Video: Election chaos in Afghanistan

updated 9/10/2009 10:19:54 AM ET 2009-09-10T14:19:54

The U.N.-backed commission investigating fraud in Afghanistan's election issued its first orders Thursday to exclude some ballots from the final tally, throwing out votes from 83 polling stations in areas of strong support for President Hamid Karzai.

The Aug. 20 poll has been increasingly marred by reports of ballot-box stuffing and suspicious tallies. A U.S. monitoring group has said "large numbers of polling stations" had more than 100 percent turnout and President Hamid Karzai's top challenger has accused him of "state-engineered" fraud.

Karzai currently has more than 50 percent of the preliminary vote count. But if the commission throws out enough votes, he could drop below 50 percent and be forced into a run-off.

The Electoral Complaints Commission threw out ballots at 51 sites in Kandahar, 27 in Ghazni and five in Paktika. All three provinces are dominated by ethnic Pashtuns and are areas where Karzai, also an ethnic Pashtun, would expect to do well. The commission did not say how many overall votes were nullified.

Throwing out ballots is a more severe step than ordering a recount, in which the votes could eventually be included. The commission also ordered some votes to be recounted in Ghazni.

Decisions by the commission are final under Afghanistan's electoral law. The group is releasing decisions from each province as investigations finish. The U.N.-backed commission is comprised of one American, one Canadian, one Dutch, and two Afghans.

International censure of the vote has increased since Tuesday, when election officials released preliminary results from 92 percent of polling stations showing Karzai with 54.1 percent, far ahead of top challenger Abdullah Abdullah, who had 28.3 percent. Tuesday's partial results were the first to show Karzai surpassing the 50 percent threshold needed to avoid a runoff.

Election officials have said they expect to release full results Saturday, but these will not be deemed official until all fraud complaints have been investigated and any re-counts are finished.

The complaints commission ordered an audit and recount countrywide of stations where turnout was at or above 100 percent, or where one candidate won more than 95 percent of the vote.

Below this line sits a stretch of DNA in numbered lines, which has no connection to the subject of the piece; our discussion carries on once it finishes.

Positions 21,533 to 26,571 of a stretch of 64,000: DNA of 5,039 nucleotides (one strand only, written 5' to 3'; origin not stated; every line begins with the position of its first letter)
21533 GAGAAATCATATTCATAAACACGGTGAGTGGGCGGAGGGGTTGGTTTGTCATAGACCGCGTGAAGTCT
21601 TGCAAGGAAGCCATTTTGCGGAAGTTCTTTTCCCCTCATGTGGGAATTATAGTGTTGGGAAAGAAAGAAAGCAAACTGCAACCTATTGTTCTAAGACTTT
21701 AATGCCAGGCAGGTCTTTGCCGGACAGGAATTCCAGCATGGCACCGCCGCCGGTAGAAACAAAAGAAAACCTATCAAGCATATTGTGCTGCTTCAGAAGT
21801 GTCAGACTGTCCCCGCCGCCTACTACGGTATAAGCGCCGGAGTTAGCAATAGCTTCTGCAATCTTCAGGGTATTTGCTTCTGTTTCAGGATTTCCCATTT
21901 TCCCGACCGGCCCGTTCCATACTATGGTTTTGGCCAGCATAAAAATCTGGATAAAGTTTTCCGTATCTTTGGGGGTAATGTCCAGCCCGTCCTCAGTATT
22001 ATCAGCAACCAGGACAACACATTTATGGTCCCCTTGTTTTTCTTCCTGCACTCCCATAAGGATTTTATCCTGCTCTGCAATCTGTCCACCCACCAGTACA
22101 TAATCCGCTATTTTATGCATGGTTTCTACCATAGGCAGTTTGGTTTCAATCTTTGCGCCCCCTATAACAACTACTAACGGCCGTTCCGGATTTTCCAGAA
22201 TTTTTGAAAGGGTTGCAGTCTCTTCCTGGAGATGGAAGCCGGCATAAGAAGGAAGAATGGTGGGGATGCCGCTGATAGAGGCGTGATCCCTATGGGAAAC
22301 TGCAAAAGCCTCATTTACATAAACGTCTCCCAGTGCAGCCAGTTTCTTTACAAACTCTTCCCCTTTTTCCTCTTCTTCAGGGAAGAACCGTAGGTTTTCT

The Washington, D.C.-based National Democratic Institute said its analysis of results found large numbers of stations with more than 600 votes — the 100 percent mark — in Nuristan, Paktia, Helmand and Badghis provinces, along with others.

These are areas considered some of the least secure on polling day and in which anecdotal accounts of nearly empty polling stations suggested low voter turnout. Few international observers went to these areas because of security risks.

Though there are no official turnout figures from the Aug. 20 poll, government officials and independent observers have generally said voters showed up only in low numbers because of Taliban threats ahead of the vote and attacks on election day.

Dozens of people were killed amid rocket bombardments, bombings and polling station raids.

The monitoring group said it had "deep concern" over the high levels of fraud complaints pouring in. The Electoral Complaints Commission has received more than 2,800 complaints about polling day and the counting process, of which 726 have been deemed serious and specific enough to affect polling station results.

"It will be impossible to determine the will of the Afghan people," unless fraud complaints are thoroughly investigated, it said in a statement.

The group had more than 100 international and Afghan observers in 19 of Afghanistan's 34 provinces. It did not have observers in many of the provinces where it saw problems in the results, but the figures have been posted on the Web.

Election officials have said they are holding back suspicious results, but they appear to be using a different metric than the separate complaints commission because voting center results in which candidates won more than 95 percent of the vote have been posted, along with stations that have tallies higher than 600.

The National Democratic Institute says it is a nonpartisan organization aimed at strengthening democratic institutions. It is funded partly by private donations and the U.S. and other governments.

More on: Afghanistan

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